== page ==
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How is this use of curly braces working ?

 
 
Samkit Jain
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Posts: n/a
 
      08-10-2010
Code:
--------
#include <iostream>

using namespace std;

class Parent
{
public:
Parent()
{
cout << "Constructing " << this<< endl;
}

Parent(Parent& another)
{
cout << "Constructing (copy) " << this << endl;
}

~Parent()
{
cout << "Destructing " << this << endl;
}

void print()
{
cout << "Hello world" << endl;
}
};

int main()
{
Parent object;
({ object; }).print();
return 0;
}


Output:
-----------
Constructing 0xbfad96bf
Constructing (copy) 0xbfad96be
Hello world
Destructing 0xbfad96be
Destructing 0xbfad96bf
 
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Jonathan Lee
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      08-10-2010
On Aug 10, 12:47*pm, Samkit Jain <(E-Mail Removed)> wrote:
> int main()
> {
> * * * * Parent object;
> * * * * ({ object; }).print();
> * * * * return 0;
>
> }


Probably as an extension provided by your compiler. For example,
when compiled with g++ with -pedantic I get a warning:

ISO C++ forbids braced-groups within expressions

At least some other languages support this kind of thing
(ex., I think Javascript).

--Jonathan
 
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Samkit Jain
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Posts: n/a
 
      08-10-2010
On Aug 10, 10:55*pm, Jonathan Lee <(E-Mail Removed)> wrote:
> On Aug 10, 12:47*pm, Samkit Jain <(E-Mail Removed)> wrote:
>
> > int main()
> > {
> > * * * * Parent object;
> > * * * * ({ object; }).print();
> > * * * * return 0;

>
> > }

>
> Probably as an extension provided by your compiler. For example,
> when compiled with g++ with -pedantic I get a warning:
>
> * ISO C++ forbids braced-groups within expressions
>
> At least some other languages support this kind of thing
> (ex., I think Javascript).
>
> --Jonathan


I am able to compile it on g++ 3.4.6 as well as on 4.4.3.
 
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Samkit Jain
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Posts: n/a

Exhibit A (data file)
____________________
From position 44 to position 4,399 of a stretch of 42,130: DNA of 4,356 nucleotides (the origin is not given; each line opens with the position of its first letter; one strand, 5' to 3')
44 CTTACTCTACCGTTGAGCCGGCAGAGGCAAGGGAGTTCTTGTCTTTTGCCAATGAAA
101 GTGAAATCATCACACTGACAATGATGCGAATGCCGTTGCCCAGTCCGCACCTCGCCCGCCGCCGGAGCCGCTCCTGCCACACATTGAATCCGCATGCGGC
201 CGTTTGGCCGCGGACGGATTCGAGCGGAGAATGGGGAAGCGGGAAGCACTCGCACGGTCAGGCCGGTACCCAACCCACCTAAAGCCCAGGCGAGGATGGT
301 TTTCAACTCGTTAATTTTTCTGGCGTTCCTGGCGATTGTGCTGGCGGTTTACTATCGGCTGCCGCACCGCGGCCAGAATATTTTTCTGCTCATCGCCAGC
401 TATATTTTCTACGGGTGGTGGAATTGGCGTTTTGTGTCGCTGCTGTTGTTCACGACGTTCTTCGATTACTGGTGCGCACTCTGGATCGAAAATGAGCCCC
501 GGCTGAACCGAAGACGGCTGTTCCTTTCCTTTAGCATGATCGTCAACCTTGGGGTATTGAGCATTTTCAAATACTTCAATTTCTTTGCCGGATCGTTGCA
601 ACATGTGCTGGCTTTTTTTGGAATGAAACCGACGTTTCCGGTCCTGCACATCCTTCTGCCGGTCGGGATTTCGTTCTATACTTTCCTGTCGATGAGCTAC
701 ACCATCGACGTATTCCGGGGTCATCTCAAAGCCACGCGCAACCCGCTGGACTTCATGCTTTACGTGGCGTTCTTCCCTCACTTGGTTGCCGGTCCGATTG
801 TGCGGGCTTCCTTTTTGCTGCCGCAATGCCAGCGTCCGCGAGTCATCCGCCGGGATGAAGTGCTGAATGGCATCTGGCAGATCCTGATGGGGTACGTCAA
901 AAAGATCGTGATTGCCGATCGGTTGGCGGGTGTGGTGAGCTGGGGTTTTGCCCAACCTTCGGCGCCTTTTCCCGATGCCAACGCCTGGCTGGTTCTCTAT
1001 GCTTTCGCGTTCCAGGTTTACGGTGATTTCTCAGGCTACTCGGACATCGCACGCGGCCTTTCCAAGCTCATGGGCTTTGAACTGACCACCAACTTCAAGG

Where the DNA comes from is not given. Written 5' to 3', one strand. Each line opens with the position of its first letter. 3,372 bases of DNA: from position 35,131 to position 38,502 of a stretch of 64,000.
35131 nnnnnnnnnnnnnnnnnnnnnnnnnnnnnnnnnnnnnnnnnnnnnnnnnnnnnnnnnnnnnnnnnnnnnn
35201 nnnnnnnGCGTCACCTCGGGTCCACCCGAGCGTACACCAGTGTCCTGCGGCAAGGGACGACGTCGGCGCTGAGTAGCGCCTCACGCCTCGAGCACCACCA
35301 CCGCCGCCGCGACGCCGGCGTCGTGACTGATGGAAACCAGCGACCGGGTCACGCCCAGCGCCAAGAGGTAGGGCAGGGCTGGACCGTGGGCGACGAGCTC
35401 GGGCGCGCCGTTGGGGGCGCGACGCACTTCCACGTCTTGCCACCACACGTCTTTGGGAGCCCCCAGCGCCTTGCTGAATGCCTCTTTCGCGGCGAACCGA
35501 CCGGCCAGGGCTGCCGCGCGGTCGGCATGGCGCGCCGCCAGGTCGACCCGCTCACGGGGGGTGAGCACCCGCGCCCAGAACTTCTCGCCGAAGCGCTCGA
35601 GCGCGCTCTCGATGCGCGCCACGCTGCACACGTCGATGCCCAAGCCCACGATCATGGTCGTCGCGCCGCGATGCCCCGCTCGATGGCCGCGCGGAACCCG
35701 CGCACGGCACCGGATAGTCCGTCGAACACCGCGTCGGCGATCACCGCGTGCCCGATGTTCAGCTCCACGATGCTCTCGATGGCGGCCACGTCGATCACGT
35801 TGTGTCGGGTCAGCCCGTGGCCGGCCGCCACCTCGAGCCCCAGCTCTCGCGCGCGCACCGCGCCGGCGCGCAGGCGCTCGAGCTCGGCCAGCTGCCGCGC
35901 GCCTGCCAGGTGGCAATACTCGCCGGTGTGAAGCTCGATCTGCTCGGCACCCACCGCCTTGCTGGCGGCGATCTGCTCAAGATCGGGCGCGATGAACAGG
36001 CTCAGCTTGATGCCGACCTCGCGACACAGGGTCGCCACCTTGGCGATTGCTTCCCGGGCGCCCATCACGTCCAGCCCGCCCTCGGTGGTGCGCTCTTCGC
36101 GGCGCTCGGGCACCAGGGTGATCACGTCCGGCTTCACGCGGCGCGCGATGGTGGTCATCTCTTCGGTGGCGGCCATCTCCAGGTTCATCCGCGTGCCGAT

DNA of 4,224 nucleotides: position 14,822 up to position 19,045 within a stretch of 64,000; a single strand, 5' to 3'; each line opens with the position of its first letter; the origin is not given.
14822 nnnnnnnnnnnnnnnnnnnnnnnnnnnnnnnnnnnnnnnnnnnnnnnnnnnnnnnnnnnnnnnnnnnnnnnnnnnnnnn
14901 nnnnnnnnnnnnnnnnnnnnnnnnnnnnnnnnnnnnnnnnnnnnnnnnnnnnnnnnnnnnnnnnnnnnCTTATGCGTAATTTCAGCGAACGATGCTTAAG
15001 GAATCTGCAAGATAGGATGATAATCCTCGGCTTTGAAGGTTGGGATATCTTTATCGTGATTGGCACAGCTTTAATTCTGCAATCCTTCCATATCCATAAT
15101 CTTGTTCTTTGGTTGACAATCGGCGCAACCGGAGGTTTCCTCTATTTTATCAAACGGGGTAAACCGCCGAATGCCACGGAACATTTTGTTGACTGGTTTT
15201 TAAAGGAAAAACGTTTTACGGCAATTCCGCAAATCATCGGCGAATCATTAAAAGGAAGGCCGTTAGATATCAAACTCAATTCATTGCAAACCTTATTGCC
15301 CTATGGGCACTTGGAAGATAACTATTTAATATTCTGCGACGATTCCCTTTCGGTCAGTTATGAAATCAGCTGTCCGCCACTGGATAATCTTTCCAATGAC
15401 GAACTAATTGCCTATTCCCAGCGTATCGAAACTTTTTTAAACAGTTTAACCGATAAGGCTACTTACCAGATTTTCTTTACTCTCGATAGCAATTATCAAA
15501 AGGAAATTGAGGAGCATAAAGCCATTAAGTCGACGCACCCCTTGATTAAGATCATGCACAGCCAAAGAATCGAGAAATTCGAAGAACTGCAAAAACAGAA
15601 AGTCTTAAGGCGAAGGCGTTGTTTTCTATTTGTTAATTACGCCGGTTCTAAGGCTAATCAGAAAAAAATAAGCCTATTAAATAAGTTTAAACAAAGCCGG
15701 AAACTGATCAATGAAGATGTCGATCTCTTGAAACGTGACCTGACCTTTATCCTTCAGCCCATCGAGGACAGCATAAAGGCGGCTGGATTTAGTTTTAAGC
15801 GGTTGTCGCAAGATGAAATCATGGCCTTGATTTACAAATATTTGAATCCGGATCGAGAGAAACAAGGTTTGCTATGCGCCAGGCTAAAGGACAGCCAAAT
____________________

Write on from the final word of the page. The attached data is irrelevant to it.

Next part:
08-10-2010
On Aug 10, 10:55*pm, Jonathan Lee <(E-Mail Removed)> wrote:
> On Aug 10, 12:47*pm, Samkit Jain <(E-Mail Removed)> wrote:
>
> > int main()
> > {
> > * * * * Parent object;
> > * * * * ({ object; }).print();
> > * * * * return 0;

>
> > }

>
> Probably as an extension provided by your compiler. For example,
> when compiled with g++ with -pedantic I get a warning:
>
> * ISO C++ forbids braced-groups within expressions
>
> At least some other languages support this kind of thing
> (ex., I think Javascript).
>
> --Jonathan


I am able to compile it on g++ 3.4.6 and g++ 4.4.3.
 
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Victor Bazarov
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Posts: n/a
 
      08-10-2010
On 8/10/2010 2:38 PM, Samkit Jain wrote:
> On Aug 10, 10:55 pm, Jonathan Lee<(E-Mail Removed)> wrote:
>> On Aug 10, 12:47 pm, Samkit Jain<(E-Mail Removed)> wrote:
>>
>>> int main()
>>> {
>>> Parent object;
>>> ({ object; }).print();
>>> return 0;

>>
>>> }

>>
>> Probably as an extension provided by your compiler. For example,
>> when compiled with g++ with -pedantic I get a warning:
>>
>> ISO C++ forbids braced-groups within expressions
>>
>> At least some other languages support this kind of thing
>> (ex., I think Javascript).
>>
>> --Jonathan

>
> I am able to compile it on g++ 3.4.6 and g++ 4.4.3.


With "-pedantic"?

V
--
I do not respond to top-posted replies, please don't ask
 
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Kai-Uwe Bux
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      08-10-2010
Victor Bazarov wrote:

> On 8/10/2010 2:38 PM, Samkit Jain wrote:
>> On Aug 10, 10:55 pm, Jonathan Lee<(E-Mail Removed)> wrote:
>>> On Aug 10, 12:47 pm, Samkit Jain<(E-Mail Removed)> wrote: